Starting up India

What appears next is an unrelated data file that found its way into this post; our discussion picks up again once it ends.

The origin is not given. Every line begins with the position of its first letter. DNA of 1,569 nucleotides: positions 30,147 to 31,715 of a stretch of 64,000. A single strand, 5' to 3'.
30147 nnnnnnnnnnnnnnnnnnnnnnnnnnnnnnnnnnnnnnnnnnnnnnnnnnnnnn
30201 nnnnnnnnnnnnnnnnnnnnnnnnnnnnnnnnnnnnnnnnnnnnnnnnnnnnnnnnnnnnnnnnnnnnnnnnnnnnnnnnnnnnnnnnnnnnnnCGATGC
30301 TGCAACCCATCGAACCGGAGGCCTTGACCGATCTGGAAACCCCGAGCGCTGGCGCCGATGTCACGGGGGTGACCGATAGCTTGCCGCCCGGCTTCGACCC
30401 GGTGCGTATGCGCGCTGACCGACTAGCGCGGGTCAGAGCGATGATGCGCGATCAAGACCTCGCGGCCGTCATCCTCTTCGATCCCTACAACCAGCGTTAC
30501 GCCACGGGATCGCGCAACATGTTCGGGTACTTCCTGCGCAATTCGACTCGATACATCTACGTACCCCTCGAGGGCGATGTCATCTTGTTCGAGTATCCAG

Apropos of the column “Addressing the unique talent needs of start-ups” (FE, November 16), it is correct that of the several difficulties that start-ups face in India today, perhaps the trickiest one can be finding the right talent. Clearly, a start-up—with its few years in the market and low glamour quotient—is rarely ever the first choice for career seekers. But the good news is that this trend is changing. Recently I was in MDI Gurgaon, a business school in the NCR, where during a conference it was announced that an increasing number of young MBA graduates are either taking to entrepreneurship or are joining the start-ups they find promising. Clearly, the success achieved by start-ups such as Flipkart, Snapdeal and many others is now placing even new start-ups on the radars of students and young professionals. Here it must be added, that interestingly, many successful industry veterans—who are either looking for excitement or simply a change of scene—are also turning to entrepreneurship. Now, while business schools are doing their bit, the government should also play a more active part in “starting up” India. Towards this, while the India Aspiration Fund and the SIDBI Make in India Loan for Small Enterprises are good initiatives, we wish the effective implementation for the same begins quickly.